Maladaptive Dreaming (MD): What is It? – Vol. 413, May 11, 2017
When one gets into doing work in mental health, one gets to work with many types of issues. I had never heard of this condition until a client was referred to me who had this condition called maladaptive dreaming. It’s so new a diagnosis, that many people including myself have never heard of it. This is why I am writing a post on it. Because there may be other people who have this problem who need to know that they aren’t crazy, and that there are many others who suffer the inability to do those things they need and want to do because of the interference of maladaptive dreaming.
So, what exactly is it?
It is understood as a typical addiction in that it is an addictive coping mechanism. It is an addiction where you lose yourself to your fantasy. The daydreamer becomes the daydream. The focus of a person with MD focuses so hard on their inner thoughts that they lose their own ego. MD develops as a way to leave insecurities, problems and anything that may be interpreted as “bad” allowing you to feel free. This is why it feels so good. However, by cutting yourself off from the outside world, you can become completely cut off from reality.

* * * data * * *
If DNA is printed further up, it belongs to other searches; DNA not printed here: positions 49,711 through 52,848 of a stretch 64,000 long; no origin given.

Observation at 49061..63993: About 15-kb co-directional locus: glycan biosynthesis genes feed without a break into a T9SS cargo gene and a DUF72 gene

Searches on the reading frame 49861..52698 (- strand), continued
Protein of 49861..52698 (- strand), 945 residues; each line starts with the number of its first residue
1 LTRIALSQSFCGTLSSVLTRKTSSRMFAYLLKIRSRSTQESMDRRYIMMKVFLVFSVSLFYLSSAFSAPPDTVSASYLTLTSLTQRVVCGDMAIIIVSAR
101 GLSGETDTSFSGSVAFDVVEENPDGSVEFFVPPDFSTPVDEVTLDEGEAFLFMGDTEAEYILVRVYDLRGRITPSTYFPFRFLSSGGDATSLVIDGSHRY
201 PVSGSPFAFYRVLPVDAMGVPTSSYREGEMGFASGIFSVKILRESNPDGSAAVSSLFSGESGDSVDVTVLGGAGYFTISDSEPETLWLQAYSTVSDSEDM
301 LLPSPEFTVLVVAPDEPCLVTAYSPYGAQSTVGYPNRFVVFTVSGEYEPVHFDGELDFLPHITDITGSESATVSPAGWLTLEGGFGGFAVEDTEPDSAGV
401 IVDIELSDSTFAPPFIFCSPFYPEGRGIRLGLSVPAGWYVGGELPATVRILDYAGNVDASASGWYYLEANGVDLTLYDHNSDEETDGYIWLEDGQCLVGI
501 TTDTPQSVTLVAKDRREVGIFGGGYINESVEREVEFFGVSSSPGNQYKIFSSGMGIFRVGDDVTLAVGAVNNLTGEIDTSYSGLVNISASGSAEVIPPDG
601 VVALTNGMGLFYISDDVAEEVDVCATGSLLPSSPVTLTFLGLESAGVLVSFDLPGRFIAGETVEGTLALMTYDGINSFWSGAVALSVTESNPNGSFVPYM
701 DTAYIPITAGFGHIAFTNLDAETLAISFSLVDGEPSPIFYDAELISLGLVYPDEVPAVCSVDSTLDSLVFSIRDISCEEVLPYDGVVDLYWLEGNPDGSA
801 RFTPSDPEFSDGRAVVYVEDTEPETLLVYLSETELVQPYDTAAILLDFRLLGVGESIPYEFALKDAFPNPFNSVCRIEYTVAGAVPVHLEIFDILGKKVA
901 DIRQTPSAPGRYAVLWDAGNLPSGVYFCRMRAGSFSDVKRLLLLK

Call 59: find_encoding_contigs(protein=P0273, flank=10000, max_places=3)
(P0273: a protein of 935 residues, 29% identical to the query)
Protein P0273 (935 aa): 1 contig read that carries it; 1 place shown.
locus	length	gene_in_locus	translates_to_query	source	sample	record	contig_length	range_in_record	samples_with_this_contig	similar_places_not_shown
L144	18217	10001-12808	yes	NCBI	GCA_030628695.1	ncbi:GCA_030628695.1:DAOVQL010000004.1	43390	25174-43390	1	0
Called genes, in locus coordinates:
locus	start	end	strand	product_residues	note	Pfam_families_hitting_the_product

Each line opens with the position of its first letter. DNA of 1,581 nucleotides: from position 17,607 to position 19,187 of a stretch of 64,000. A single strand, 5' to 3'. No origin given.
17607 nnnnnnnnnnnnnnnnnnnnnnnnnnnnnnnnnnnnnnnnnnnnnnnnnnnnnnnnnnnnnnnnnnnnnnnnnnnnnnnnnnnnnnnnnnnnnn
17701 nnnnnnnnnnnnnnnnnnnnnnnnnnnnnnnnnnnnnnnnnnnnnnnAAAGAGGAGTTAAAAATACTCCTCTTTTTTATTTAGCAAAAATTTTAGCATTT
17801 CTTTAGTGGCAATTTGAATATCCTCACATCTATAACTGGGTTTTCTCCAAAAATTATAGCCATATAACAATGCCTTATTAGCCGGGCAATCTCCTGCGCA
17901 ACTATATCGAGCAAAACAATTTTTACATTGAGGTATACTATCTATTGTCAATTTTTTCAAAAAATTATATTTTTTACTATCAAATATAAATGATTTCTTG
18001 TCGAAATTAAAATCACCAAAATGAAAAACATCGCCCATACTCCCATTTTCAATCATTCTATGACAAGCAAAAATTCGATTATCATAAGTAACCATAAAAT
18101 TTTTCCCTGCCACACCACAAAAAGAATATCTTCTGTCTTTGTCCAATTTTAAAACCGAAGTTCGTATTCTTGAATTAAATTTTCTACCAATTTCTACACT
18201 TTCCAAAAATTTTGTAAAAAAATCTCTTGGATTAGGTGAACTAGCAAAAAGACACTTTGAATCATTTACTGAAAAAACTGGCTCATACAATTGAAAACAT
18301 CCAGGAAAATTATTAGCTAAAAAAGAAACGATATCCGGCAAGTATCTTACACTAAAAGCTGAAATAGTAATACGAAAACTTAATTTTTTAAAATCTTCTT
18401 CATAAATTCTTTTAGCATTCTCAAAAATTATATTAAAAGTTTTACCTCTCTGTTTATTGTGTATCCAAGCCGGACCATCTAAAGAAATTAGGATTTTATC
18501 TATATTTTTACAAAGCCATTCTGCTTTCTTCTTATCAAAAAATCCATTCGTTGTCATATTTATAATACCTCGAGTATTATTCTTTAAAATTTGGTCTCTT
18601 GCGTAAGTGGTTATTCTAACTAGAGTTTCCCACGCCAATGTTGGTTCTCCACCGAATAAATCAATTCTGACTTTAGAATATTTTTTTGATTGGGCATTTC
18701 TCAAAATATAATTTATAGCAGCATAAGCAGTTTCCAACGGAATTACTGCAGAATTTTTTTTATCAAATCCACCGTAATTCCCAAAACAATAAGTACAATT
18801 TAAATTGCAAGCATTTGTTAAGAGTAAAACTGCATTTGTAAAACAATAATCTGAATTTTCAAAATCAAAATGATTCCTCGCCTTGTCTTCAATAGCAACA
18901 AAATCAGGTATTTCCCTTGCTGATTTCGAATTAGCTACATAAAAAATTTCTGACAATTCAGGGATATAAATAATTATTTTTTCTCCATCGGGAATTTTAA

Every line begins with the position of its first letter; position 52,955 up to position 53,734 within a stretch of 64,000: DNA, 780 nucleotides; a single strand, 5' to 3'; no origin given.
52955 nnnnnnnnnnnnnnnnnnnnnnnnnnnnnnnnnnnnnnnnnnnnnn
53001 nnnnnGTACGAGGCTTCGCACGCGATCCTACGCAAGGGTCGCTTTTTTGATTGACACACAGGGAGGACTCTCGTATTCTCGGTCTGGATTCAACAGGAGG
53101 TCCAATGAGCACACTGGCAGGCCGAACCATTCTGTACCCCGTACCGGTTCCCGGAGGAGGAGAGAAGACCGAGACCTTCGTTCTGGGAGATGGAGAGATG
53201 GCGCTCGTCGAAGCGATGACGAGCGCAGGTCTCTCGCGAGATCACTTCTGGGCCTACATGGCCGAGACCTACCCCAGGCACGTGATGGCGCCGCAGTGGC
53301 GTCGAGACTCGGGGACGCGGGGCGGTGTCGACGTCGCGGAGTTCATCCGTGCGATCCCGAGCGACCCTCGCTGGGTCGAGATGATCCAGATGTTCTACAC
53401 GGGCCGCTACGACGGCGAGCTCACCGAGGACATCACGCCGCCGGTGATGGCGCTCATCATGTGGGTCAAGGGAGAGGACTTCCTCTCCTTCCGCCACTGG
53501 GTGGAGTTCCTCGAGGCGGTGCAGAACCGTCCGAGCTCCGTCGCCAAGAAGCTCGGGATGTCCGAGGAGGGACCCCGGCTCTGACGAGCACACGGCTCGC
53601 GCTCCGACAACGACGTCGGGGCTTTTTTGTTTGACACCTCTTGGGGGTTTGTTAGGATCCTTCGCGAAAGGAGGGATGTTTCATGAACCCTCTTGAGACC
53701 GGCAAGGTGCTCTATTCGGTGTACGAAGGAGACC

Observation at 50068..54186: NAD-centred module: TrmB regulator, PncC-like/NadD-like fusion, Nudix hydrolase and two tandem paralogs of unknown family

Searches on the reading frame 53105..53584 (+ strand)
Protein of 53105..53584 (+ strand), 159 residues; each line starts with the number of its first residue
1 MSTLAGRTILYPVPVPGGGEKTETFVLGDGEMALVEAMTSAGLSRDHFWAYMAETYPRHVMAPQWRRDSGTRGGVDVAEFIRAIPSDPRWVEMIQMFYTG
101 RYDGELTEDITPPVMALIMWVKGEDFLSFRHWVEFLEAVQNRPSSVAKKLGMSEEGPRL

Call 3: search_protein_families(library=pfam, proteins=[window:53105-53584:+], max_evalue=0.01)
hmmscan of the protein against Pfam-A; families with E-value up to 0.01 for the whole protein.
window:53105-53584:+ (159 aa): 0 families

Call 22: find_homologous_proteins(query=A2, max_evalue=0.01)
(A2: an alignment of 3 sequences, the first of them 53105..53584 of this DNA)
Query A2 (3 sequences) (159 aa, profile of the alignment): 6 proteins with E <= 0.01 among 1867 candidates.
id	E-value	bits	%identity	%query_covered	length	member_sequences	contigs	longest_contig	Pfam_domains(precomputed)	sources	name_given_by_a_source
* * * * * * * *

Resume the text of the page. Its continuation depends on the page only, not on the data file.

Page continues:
The problem is that all those fantasies that have been created have nothing to do with the real person who has dreamed them up. Even if all those fantasies came true, the person who has MD would still feel empty and lonely, because the illness is all about you not wanting to be you. And this is what the addiction is all about – not wanting to be you.
The healing comes when the Fantasy world and the real world are merged into one.
Maladaptive Dreaming is created as a defense mechanism when you are unable to express yourself appropriately because you may be anxious, depressed, shy or lonely. Mental illness will change the way you perceive life, making everything seem more senseless then it is in reality. So, instead of seeing your world, you go inside to your fantasies creating an addiction to the great feelings they give you.
The dreams represent your subconscious mind, a testament to how hard your life has become, how hard you are struggling to not be dead. The interesting thing here is that because you do your MDing with passion, you are still capable of loving and caring about something, even other people.
The healing comes through giving up the false sense of comfort that your daydreams bring you.
You need to allow yourself to stop dissociating from painful situations, and instead allow yourself to feel the emotions.
If you acknowledge the urge to daydream and think of it as a false message, you will be able to stop the addictive cycle.
Of course because it is a dissociative process, hypnosis works well with it, hypnosis being done in a dissociative state. So, if you are having issues with maladaptive daydreaming, hypnosis may be a good way to end it.
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